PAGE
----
One Turlock business owner recently helped spread joy this holiday season through her love of flowers — and a shoutout from one of her favorite country music stars.
Keeping with a trend she first started at the beginning of the coronavirus pandemic, Heidi Sisco of Heidi Hearts Flowers decided that this Christmas, she would give community members the chance to remind those living in skilled nursing facilities and senior living homes that they weren’t forgotten during this time of isolation. For just a $20 donation, customers could purchase a “Poinsettia Gram” to be delivered to the elderly this week.
Sisco had offered a similar opportunity earlier this year but with bouquets, and decided just over a week ago that the beloved holiday plant would make a perfect gift for seniors who have had to keep their distance from loved ones this year due to COVID. Those who purchased the Poinsettia Grams would be able to include a personalized note as well, offering some sense of cheer and hope for recipients.
For Sisco, the effort was especially meaningful since she lost both of her grandparents to Alzheimer’s and dementia.
“Knowing the toll that took on (my grandparents) and all of the people it took to help get them through it and be comfortable...That aspect of it means a lot to me,” Sisco said. “Also just knowing that they're lonely. I think for myself, I can get in my own head and feel like I'm alone, but they are physically alone. They can’t socialize with the people they love; they can’t see them...I really feel for the ache in that and how hard that is, and how devastating COVID has been in skilled nursing facilities. I can’t even imagine.”
Sisco accepted orders for the Poinsettia Grams Dec. 17 through Dec. 21, and was preparing to close the ordering period on Monday night when she received the surprise of her life. She had received 26 orders for Poinsettia Grams — a great turnout, she thought — but was about to receive hundreds more.
Country recording artist Kacey Musgraves caught wind of Sisco's effort via social media and posted about the Poinsettia Grams on her own accounts, encouraging her millions of followers to support the project. While Musgraves is an ultra-successful star with six Grammy awards, six Country Music Association awards and three Academy of Country Music Awards, she also happens to be one of Sisco's favorite singers.
In fact, Sisco walked down the aisle to Musgraves’ song “Butterflies” when she married her wife earlier this year. Needless to say, she was dumbfounded when she saw Musgraves’ post.
“I started screaming. I was freaking out,” Sisco laughed. “It feels so special because I just really admire Kacey. She’s helped me become more comfortable in myself...I feel like I finally been able to walk more honestly and openly because I’ve lived in fear for so long, so finally getting to be here and say, ‘This is who I am and, this is what I do and I'm just going to try and be a good person and love people and tap into what I love.’ It felt so affirming.”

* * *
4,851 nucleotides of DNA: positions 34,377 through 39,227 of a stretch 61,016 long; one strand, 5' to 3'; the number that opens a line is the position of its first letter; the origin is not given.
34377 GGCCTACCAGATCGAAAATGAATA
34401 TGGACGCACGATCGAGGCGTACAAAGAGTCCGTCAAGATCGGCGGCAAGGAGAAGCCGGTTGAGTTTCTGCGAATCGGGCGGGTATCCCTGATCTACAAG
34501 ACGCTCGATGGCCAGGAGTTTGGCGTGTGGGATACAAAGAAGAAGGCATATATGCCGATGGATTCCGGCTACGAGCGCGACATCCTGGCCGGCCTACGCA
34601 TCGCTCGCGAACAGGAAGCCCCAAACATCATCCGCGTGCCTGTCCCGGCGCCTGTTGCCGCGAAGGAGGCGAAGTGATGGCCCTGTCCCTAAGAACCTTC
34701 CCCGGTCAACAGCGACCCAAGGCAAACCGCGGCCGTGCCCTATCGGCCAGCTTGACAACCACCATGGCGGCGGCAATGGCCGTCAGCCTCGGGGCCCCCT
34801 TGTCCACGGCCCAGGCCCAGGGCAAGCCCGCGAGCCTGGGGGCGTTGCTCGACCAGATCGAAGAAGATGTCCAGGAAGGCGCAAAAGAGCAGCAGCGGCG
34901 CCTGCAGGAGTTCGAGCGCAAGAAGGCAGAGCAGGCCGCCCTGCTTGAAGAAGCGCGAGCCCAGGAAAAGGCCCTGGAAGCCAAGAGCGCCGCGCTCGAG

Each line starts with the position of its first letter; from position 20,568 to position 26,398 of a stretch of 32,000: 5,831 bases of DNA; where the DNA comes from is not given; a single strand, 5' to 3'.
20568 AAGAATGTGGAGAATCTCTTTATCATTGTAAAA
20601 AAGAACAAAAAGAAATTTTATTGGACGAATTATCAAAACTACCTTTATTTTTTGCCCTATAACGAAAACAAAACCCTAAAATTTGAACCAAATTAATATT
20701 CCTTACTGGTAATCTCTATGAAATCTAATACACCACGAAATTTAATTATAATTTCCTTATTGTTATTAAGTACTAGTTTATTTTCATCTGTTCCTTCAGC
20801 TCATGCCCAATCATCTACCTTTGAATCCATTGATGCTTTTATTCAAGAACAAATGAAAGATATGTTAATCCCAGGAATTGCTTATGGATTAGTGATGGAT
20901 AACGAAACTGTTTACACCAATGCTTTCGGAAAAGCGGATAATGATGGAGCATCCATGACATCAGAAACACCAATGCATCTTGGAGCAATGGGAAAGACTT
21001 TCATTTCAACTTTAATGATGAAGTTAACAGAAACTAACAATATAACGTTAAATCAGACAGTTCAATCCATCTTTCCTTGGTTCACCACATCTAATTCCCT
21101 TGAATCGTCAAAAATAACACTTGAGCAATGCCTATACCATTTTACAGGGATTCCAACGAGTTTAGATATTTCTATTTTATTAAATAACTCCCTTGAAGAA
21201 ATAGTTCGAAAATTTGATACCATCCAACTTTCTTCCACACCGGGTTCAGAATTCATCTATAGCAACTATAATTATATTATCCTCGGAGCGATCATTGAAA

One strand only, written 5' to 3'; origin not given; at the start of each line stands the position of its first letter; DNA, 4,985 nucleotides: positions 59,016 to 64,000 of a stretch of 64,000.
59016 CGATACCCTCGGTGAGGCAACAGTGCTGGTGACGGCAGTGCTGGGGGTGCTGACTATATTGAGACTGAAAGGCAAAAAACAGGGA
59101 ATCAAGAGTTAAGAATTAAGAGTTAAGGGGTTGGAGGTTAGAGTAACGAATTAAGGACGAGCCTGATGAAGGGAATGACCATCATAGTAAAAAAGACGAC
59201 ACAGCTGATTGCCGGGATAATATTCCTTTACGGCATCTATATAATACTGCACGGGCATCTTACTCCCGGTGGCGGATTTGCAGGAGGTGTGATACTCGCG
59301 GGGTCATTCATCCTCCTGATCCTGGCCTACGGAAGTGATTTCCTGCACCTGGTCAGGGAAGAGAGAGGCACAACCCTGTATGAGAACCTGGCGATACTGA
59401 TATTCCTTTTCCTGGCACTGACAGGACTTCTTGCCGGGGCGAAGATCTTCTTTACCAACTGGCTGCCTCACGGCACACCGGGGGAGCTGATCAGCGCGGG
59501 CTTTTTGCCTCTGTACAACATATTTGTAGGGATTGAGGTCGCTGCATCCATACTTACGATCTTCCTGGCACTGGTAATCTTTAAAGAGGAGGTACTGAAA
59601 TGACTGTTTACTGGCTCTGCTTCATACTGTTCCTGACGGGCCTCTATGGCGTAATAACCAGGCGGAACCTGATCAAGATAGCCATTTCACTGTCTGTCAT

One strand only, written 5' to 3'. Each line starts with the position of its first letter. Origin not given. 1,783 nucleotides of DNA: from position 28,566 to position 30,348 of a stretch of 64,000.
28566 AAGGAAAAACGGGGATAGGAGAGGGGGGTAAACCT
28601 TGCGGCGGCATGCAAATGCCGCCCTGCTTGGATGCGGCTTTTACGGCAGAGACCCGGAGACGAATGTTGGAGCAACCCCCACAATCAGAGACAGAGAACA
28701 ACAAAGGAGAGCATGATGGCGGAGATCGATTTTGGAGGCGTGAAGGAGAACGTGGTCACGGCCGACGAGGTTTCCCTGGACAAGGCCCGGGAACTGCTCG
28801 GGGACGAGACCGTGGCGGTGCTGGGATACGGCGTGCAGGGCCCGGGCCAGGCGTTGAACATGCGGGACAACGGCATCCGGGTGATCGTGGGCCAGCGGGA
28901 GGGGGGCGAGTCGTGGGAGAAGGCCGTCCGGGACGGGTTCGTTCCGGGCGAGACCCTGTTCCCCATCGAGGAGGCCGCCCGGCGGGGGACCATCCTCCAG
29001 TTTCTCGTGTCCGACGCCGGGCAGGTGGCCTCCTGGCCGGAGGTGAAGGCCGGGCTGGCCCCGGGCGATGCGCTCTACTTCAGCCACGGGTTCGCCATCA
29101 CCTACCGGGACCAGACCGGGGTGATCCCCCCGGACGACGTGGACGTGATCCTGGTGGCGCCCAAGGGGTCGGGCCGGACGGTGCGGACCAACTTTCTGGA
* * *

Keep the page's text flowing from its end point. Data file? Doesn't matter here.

As Sisco collected herself in the aftermath of Musgrave’s post, which was also shared by “Schitt’s Creek” star Dan Levy, the orders for Poinsettia Grams began pouring in. She made the decision to close orders when she had received 500, then she and a team of friends began the task of transporting hundreds of poinsettia plants from the flower market in San Francisco back to Turlock by way of a moving truck.
By Wednesday night, Sisco and company had delivered all 500 Poinsettia Grams to nine different facilities in Turlock and Modesto. While she was unable to see the reactions of the recipients due to social distancing protocols, she was able to read the notes customers had provided with the flowers as she attached them to each plant.
“Some of the messages were your classic ‘Happy Holidays,’ and some were really personal asking to become pen pals or just more meaningful notes. It was really sweet; I got teary-eyed reading them,” Sisco said.
The nurses on hand to receive the flowers were emotional, too, and shared with Sisco that their patients have been isolated and mostly alone since March. They visit with their families through windows, and some have barely been able to leave their rooms.
“The employees came outside to get the flowers and were just so emotional and overwhelmed,” she said. “I know that the people working there are so exhausted themselves and have given so much. It probably weighs heavily on them because they have relationships with these people.”
The experience was rewarding, Sisco added, and the shoutout from Musgraves which allowed people from all over the United States to participate was like a Christmas gift in itself. She hopes to continue to deliver different grams to facilities as the pandemic wears on, with Valentine’s Day as the holiday she’s set her sights on next.
Employees working in the facilities which received poinsettias have reached out to Sisco with gratitude, as well as people living in different states who said the grams meant a lot to them since they have family in skilled nursing facilities as well. While the Poinsettia Gram project may have taken place locally, its impact was felt nationwide.
“Knowing that their families can’t be there for them, I’m thankful to be able to give them reminders that they are loved, they are not forgotten and they are cared for.”